With the dawning of 2023 comes new reasons for optimism after a rough year in the stock market in 2022. The time of tax loss harvesting for last year is behind us, and new IRA and 401(k) limits for the year bring with them the potential for new money headed into stocks.

Thanks to those factors, three Motley Fool contributors went looking for companies whose shares appear oversold and thus worthy of consideration as potential investments. They came back with PayPal Holdings (PYPL -2.07%), Airbnb (ABNB 1.06%), and Broadmark Realty Capital (BRMK). Read on to find out why and decide for yourself whether they may turn out to be diamonds in the rough that deserve a spot in your portfolio -- or at least on your watch list.

A captain sailing a boat on rough seas.

Image source: Getty Images.

A solid Pal for your portfolio

Eric Volkman (PayPal Holdings): Even in the beaten-down financial sector, you can't get much more thrashed than PayPal stock's drubbing in 2022. The once-hot fintech saw its share price wither by more than 63%. And you thought the S&P 500's 20% fall across that stretch was steep.

Investors cooled on PayPal for several reasons. First, the company was a hot item in the thick of the pandemic, when (for obvious reasons) e-commerce surged and its payment solutions were very much in demand. Since then, interest rates began to rise, inflation reared its ugly head, and PayPal's growth in important metrics such as user count slowed.

All these factors are cause for concern, sure, but they don't merit a 60%-plus markdown. PayPal remains an excellent go-to option for both merchants and consumers, not least because it's becoming an ever-more pervasive transaction option online. And PayPal keeps securing major partnerships -- last October, the gorilla of e-commerce Amazon announced the company's Venmo would be a checkout option for Amazon shoppers.

The trajectory of Venmo, by the way, says much about PayPal management.

The transaction platform grew scale by providing quick and effective (not to mention largely free) peer-to-peer payments. PayPal was smart enough to leverage this into a broader system, to the point where it's not only a handy payment option on Amazon but also available through the services of top e-commerce facilitator Shopify and on the sites of trendy retailers like Lululemon.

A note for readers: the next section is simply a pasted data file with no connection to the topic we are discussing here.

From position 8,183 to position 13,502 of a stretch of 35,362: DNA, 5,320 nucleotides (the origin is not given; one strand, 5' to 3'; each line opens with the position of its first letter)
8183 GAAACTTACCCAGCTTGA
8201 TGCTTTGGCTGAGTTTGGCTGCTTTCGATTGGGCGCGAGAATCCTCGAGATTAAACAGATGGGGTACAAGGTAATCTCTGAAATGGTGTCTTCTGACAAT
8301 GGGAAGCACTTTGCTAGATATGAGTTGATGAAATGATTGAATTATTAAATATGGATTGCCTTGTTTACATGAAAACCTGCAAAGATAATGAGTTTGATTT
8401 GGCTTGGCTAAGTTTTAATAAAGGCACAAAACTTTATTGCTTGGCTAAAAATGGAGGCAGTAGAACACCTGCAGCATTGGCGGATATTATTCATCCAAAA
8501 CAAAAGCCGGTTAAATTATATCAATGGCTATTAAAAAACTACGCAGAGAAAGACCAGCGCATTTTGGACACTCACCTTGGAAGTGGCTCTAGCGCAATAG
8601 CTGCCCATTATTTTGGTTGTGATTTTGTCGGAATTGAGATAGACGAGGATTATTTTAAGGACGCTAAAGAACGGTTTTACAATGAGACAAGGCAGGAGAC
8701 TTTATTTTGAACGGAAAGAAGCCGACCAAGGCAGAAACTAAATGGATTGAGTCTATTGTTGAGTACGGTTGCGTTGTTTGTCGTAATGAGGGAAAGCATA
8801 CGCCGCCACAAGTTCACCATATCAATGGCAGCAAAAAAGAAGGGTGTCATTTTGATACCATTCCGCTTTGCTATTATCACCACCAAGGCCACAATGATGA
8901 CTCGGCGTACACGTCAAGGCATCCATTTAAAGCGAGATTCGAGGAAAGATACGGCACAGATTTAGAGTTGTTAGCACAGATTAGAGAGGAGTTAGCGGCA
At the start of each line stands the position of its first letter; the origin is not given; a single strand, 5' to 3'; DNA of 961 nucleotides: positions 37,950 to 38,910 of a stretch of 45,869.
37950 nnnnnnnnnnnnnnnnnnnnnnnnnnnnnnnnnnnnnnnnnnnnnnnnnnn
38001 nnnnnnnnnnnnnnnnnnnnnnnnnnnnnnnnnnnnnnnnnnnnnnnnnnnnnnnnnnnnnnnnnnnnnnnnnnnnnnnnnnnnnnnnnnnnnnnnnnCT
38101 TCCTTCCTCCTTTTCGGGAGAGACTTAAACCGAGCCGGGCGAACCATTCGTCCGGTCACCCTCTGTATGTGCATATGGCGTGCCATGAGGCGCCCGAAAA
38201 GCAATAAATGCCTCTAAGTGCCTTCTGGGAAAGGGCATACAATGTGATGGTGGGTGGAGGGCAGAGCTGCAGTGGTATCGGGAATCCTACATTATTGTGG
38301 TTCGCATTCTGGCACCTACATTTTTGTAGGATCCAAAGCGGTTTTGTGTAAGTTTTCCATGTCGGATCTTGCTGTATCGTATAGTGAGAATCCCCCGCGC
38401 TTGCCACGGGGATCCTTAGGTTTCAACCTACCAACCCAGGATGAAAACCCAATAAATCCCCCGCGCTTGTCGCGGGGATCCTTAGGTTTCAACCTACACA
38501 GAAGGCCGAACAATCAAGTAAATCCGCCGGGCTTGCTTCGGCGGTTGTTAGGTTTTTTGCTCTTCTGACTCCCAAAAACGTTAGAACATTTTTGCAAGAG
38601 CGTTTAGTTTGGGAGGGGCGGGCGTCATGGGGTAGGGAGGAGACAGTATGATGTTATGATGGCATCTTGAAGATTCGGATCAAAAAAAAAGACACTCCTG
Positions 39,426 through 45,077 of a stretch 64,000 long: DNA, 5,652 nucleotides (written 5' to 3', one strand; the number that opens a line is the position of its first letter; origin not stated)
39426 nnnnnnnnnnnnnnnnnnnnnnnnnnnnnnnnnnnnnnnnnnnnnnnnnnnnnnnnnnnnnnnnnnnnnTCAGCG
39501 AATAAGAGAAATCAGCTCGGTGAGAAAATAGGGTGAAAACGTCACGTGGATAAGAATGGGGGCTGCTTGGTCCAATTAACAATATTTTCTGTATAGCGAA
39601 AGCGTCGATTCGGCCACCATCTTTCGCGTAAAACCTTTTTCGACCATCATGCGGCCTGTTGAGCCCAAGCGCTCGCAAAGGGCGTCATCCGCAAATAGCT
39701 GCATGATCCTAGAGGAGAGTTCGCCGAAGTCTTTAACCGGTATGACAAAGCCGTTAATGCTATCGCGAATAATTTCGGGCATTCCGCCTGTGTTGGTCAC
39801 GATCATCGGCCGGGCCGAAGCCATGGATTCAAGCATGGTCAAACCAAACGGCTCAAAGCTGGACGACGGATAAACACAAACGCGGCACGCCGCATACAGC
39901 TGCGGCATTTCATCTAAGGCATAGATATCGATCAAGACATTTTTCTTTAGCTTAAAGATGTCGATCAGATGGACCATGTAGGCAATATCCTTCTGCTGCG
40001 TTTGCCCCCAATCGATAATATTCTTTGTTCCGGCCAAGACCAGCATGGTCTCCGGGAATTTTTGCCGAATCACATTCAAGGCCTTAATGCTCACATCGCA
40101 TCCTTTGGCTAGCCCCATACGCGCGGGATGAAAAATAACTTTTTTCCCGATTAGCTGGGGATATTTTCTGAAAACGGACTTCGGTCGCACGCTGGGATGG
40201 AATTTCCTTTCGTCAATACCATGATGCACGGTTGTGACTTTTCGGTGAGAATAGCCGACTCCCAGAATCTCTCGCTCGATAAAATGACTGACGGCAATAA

As PayPal grows its business, management is also cognizant of the fact that costs are weighing on the company's results. That's why it's embarked on an ambitious cost-cutting program. This is a talented management team, as evidenced by its skill in lifting the visibility and the reach of the PayPal brand, so I have every confidence it can succeed in that endeavor.

Finally, the future remains bright for the brightest fintechs. The migration from real-world shopping to online will only continue, and with more digital spending PayPal will be right there to benefit handsomely. This stock isn't going anywhere, and at its still-depressed level, it's an irresistibly priced and valued bargain.

A stock that benefits from pent-up travel demand  

Parkev Tatevosian (Airbnb): It was not surprising that travel collapsed at the pandemic's onset. Folks did not want to get on crowded planes, trains, and buses with a potentially deadly virus in circulation. As a result, Airbnb's revenue fell by 30% in 2020. That said, people can only delay vacations for so long. Eventually, planned trips get rebooked. That's precisely what Airbnb is benefiting from now.